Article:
A Suggestion For How to Proceed with the Bitcoin Block Size Debate

Chopping block

By now, we have seen quite a few proposals for the block size increase. It's hard not to notice that there are potentially infinitely many functions for future block size increases. One could, for instance, double every N years for any rational number N (and there are infinitely many of those), one could increase linearly, one could double initially then increase linearly, one could ask the miners to vote on the size, one could couple the block size increase to halvings, etc. Without judging any of the proposals currently on the table, one can see that there are countless alternative proposals one could imagine creating. And the creative Bitcoin community is capable of generating all of them, with two new ones added into the mix within the preceding 24 hours.

It seems like it's time to nudge the community towards thinking one notch higher, about meta-goals. That is, can we enunciate what grand goals a truly perfect function would achieve? If we could look into the future and know all the improvements to come in network access technologies, see the expansion of the Bitcoin network across the globe, and precisely know the placement and provisioning of all future nodes, what metrics would we care about as we craft a function to fit what is to come?

To be clear, I want to avoid discussing any specific block size increase proposal. That's very much the tangible (non-meta) block size debate, and everyone has their opinion and their best good-faith attempt at what that function should look like. I've purposefully stayed out of that issue, because there are too many options and no metrics for evaluating the options.

Instead, I want to nudge the community into thinking about how to evaluate a good proposal. If we were looking at the best possible function, the perfect BIP that will be best for Bitcoin in the long term, how would we know? What characteristics would that BIP have? If we have N BIPs to choose from, what criteria do we look for while choosing among them?

Ideally, we would achieve rough consensus on quantitative, explicit meta-criteria, before we get into debating the specifics of possibly infinitely many proposals. To illustrate, some possible meta goals might be:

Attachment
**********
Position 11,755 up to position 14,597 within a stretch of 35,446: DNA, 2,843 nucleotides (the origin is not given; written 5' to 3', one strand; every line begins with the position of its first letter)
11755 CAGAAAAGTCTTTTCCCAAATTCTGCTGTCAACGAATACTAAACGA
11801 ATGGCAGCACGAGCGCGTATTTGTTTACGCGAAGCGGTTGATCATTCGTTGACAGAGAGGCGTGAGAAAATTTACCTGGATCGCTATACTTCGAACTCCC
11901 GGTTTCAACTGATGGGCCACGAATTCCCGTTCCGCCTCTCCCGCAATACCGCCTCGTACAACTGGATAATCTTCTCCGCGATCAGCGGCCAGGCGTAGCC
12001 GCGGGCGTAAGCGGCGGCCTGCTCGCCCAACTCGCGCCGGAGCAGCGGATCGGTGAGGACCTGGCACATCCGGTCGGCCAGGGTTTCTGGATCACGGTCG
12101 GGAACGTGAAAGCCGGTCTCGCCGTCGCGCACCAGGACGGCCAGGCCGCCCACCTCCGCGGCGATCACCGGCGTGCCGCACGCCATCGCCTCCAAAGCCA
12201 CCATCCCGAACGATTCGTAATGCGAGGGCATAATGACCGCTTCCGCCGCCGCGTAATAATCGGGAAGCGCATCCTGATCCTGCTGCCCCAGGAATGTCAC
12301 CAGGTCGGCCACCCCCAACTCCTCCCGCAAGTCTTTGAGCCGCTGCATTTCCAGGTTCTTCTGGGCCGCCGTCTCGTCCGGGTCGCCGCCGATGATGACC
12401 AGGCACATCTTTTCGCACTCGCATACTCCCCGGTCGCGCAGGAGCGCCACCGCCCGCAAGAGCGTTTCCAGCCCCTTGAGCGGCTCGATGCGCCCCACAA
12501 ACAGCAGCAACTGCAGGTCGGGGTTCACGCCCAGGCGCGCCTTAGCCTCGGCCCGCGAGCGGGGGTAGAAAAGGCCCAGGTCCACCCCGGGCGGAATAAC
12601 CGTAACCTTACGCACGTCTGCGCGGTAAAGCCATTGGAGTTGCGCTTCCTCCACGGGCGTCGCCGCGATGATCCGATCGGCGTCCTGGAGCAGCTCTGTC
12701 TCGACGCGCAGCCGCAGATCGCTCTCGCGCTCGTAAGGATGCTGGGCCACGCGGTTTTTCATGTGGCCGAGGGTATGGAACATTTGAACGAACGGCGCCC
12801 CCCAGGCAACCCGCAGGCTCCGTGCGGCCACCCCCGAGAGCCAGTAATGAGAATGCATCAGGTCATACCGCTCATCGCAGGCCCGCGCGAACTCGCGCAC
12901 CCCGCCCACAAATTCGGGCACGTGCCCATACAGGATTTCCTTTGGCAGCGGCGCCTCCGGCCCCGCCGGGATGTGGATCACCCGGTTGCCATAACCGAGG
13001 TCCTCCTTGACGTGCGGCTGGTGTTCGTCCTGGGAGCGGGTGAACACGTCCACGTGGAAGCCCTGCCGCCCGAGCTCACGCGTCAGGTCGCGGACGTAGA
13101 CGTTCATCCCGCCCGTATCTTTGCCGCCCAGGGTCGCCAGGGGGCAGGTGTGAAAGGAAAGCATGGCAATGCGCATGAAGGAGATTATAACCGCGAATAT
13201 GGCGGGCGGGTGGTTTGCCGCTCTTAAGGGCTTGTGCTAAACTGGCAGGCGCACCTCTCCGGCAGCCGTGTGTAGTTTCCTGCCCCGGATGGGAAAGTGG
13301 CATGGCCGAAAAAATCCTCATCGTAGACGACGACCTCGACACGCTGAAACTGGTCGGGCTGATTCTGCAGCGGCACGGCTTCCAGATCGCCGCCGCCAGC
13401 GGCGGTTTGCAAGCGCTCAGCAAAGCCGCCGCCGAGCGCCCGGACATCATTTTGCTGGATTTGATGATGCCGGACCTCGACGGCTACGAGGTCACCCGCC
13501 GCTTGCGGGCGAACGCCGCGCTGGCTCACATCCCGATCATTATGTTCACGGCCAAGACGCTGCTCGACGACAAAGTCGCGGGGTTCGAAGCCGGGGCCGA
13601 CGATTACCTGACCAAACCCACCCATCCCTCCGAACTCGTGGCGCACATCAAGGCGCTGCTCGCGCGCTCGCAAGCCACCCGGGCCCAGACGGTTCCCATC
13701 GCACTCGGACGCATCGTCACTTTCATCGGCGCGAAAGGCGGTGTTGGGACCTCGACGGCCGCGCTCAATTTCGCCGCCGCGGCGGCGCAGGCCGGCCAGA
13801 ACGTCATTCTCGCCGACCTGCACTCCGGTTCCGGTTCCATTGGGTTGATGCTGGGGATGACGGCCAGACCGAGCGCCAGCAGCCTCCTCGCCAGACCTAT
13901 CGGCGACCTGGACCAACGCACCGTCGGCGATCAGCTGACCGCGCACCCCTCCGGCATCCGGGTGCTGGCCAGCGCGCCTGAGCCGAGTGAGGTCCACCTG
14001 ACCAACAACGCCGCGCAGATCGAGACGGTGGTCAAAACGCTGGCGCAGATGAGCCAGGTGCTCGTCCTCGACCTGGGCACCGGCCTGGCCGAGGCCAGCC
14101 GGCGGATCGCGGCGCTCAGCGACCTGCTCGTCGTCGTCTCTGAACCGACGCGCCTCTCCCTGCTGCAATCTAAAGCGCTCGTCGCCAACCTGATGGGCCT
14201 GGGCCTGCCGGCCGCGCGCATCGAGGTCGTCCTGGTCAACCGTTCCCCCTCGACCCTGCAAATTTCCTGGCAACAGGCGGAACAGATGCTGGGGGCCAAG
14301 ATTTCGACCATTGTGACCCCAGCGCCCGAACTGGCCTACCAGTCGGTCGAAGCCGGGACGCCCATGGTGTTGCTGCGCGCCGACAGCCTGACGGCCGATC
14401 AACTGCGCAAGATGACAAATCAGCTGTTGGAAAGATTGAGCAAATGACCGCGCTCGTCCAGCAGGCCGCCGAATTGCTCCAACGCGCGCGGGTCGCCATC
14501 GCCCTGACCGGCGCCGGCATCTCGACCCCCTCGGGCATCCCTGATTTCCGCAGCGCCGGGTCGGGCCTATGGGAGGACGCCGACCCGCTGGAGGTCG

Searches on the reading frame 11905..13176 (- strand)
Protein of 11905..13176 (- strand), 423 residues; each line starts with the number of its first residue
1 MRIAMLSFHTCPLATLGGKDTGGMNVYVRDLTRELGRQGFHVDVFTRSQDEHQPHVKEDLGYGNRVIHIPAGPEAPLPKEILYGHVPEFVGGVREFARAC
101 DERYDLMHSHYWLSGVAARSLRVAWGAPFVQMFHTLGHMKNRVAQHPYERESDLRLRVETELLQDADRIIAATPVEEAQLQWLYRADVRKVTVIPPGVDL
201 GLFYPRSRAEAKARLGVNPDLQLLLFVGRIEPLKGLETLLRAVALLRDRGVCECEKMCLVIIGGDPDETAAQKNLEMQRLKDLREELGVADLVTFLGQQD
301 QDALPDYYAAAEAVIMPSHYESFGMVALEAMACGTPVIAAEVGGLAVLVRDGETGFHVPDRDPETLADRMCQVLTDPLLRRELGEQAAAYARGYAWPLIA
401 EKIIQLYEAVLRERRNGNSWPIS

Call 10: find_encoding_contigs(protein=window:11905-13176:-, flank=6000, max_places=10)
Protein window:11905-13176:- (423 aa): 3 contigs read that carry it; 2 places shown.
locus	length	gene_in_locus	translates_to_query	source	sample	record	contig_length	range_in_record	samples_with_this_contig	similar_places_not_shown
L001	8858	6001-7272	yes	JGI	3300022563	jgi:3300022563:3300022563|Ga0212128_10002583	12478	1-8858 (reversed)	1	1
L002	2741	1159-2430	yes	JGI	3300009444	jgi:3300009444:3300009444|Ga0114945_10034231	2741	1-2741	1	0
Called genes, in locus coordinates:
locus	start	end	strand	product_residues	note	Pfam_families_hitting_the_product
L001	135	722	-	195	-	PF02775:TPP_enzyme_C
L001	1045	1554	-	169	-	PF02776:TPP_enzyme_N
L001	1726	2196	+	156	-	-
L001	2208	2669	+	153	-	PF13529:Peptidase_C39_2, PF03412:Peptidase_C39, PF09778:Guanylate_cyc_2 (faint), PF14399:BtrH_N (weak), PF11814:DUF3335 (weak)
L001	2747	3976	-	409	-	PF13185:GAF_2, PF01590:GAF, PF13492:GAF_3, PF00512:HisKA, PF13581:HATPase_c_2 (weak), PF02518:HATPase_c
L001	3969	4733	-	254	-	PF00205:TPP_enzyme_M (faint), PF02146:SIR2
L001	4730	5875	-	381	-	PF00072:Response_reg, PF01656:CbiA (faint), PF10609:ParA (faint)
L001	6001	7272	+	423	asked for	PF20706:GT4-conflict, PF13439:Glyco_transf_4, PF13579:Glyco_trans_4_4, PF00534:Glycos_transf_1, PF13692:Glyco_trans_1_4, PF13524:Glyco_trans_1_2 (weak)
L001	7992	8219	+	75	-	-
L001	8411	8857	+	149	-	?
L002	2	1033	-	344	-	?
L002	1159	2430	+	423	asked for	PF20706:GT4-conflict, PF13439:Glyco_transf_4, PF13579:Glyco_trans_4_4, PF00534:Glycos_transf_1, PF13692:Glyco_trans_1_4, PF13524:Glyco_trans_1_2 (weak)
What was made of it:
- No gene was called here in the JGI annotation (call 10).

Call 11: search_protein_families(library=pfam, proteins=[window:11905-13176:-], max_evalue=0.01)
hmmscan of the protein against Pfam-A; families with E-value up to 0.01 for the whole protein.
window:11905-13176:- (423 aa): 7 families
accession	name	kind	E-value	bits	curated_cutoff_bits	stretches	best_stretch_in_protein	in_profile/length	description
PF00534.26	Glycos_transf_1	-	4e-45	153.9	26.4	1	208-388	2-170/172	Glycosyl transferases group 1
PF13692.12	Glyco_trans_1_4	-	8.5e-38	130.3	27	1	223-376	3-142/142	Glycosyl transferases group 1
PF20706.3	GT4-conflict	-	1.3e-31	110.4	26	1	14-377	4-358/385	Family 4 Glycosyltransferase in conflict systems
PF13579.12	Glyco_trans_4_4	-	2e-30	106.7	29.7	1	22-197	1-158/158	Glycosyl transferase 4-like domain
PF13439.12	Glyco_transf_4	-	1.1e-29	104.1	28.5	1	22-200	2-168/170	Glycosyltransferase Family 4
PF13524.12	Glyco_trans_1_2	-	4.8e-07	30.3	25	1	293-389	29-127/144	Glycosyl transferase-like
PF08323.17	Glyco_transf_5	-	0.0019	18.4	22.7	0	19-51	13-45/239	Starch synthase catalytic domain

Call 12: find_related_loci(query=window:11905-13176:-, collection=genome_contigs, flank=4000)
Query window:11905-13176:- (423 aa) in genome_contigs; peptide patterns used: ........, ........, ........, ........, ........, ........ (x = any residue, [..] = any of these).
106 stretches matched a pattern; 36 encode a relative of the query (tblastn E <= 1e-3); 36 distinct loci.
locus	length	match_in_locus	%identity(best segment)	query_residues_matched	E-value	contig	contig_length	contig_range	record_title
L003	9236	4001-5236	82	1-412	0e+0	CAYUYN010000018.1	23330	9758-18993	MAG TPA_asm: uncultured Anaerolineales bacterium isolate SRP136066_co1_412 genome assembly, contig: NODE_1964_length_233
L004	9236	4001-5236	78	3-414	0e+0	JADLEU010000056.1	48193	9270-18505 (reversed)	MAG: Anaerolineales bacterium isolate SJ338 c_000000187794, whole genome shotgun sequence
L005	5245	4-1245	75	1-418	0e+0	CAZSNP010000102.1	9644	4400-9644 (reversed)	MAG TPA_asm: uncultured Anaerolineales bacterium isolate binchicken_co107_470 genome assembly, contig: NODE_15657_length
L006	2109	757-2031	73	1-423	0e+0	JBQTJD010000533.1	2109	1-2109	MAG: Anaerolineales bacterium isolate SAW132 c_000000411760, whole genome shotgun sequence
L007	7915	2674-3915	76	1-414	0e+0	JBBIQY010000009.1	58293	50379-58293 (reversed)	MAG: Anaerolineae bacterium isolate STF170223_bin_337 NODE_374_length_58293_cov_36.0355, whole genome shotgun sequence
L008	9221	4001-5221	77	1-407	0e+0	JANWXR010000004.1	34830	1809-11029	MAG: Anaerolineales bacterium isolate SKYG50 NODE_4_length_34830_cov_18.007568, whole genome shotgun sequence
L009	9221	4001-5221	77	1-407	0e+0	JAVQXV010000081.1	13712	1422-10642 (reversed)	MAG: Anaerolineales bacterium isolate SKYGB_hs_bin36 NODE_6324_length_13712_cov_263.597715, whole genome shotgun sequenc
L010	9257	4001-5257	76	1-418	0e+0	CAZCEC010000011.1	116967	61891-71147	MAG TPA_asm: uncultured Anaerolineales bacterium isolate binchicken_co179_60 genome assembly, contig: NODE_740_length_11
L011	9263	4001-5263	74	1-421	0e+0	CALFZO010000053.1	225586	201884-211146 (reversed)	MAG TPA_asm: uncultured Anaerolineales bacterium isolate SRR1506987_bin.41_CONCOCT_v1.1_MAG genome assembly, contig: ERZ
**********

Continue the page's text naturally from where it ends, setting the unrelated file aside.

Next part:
• "increase the block size, while ensuring that large miners never have an advantage over small miners that [they did not have in the preceding 6 months, in 2012, pick your time frame, or else specify the advantage in an absolute fashion]."
  • "increase block size as much as possible, subject to the constraint that 90% of the nodes on the network are no more than 1 minute behind one of the tails of the blockchain 99% of the time."
  • "do not increase the blocksize until at least date X."
  • "the increase function should be monotonic."

And it's quite OK, and probably likely, to have a combination of these kinds of metrics and constraints.

Of course, even with meta-goals in hand, there will be room for lots of disagreement because we do not actually know the future and reasonable people can disagree on how things will evolve. I think this is good because it makes it easier to agree on meta-goals than on an actual, specific function for increasing the block size.

For full disclosure, I personally do not have a horse in the block size debate, besides wanting to see Bitcoin evolve and get more widely adopted. I ask because I want to understand what the meta-criteria are in evaluating the many different proposals -- ideally, the decision would be made from first-principles, say, like a science discipline, and not through cacophonous discussion relying on personalities, say, unlike the UN or Congress. Also, as an academic who built a large emulation framework, I'd like to understand if we can use various simulation and analytic techniques to examine the proposals.

So, it looks like some specific meta-level criteria would help with evaluating better at this point than new proposals all exploring different variants of block size increase schedules. And I'd like to encourage the community to think about making these meta-criteria quantitative and explicit.

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